The college is also directly involved in providing service to the community. A major element of public service is centered in the Legal Clinic, where students, under the guidance of skilled and experienced licensed practitioners, provide legal services to clients. Additionally, through research, consultation, and other services to legal institutions and groups within the state, the college seeks to participate in the development and improvement of the society in which its students may eventually practice law.

In combination, the direction and objectives of the college lead to the development not of a narrow technician, but of a student of the law with the perspective, breadth, and understanding necessary to accomplish the many tasks assigned by society to the legal profession.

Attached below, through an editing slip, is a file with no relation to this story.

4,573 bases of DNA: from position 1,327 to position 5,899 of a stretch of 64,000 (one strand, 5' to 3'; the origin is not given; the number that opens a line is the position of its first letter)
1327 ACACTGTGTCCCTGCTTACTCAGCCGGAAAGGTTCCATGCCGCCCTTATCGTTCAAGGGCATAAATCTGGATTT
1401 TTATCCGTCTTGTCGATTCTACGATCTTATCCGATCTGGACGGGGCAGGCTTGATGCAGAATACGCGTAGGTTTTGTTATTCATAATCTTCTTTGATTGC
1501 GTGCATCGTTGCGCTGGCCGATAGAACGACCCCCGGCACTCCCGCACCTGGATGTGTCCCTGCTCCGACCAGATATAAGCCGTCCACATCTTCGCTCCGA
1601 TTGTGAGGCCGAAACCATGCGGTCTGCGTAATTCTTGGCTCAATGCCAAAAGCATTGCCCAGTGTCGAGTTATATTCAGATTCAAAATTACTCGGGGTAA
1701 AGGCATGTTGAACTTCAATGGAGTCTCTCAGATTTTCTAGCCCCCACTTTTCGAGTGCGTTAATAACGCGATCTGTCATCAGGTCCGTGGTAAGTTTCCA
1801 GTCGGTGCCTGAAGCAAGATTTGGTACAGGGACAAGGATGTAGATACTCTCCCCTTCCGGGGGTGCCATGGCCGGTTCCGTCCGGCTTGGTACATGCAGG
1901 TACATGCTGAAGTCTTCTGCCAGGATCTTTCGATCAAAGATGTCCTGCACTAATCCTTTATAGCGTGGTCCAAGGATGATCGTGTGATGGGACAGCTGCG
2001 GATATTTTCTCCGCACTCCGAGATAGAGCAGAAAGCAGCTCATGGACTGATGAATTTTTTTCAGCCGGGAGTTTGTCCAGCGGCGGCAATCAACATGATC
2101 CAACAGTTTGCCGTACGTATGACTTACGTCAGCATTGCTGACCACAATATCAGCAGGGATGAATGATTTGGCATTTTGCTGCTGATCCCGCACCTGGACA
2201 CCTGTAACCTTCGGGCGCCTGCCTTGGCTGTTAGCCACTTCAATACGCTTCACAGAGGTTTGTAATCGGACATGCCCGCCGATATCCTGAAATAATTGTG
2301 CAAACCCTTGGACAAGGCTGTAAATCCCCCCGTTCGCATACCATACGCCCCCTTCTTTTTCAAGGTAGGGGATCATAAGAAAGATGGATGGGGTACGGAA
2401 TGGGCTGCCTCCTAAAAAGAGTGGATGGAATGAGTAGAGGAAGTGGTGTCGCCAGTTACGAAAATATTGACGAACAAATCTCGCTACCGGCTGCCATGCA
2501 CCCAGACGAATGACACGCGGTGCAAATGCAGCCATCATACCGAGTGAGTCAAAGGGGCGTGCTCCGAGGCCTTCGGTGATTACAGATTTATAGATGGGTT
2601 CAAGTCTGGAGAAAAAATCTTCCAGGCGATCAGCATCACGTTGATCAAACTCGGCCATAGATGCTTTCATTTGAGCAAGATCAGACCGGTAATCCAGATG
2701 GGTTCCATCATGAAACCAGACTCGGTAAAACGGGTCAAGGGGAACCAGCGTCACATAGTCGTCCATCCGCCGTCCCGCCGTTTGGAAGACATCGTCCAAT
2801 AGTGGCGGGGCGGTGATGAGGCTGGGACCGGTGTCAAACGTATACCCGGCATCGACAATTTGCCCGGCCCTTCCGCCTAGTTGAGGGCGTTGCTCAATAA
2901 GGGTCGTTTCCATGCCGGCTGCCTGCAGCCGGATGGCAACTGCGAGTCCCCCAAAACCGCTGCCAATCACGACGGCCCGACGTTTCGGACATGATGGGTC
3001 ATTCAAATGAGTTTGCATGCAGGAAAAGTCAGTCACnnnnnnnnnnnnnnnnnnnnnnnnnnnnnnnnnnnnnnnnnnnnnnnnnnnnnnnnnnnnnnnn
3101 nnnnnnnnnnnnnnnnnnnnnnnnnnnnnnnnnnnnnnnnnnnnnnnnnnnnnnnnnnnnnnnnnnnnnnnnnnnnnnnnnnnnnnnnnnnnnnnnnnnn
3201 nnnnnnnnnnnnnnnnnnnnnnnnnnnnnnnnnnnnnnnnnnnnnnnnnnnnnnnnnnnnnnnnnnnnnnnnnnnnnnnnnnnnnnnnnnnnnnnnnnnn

Graduate Programs

The College of Law offers the Doctor of Jurisprudence degree, dual degrees with the following colleges, and the LLM degree (for students that have earned a foreign law degree) and is associated in a Graduate Certificate with the Tickle College of Engineering.

  • College of Arts and Sciences: dual JD-MA (with Department of Philosophy, Philosophy major, MA degree) and dual JD-MPPA (with Department of Political Science, Public Policy and Administration major, MPPA degree).
  • College of Business Administration: dual JD-MBA (Business Administration major, MBA degree).
  • College of Education, Health, and Human Sciences: dual JD-MPH (with Department of Public Health, Public Health major, health policy and management concentration, MPH degree).
  • Tickle College of Engineering (Department of Civil and Environmental Engineering) and College of Law jointly offer a Graduate Certificate: Contractual and Legal Affairs in Engineering and Construction.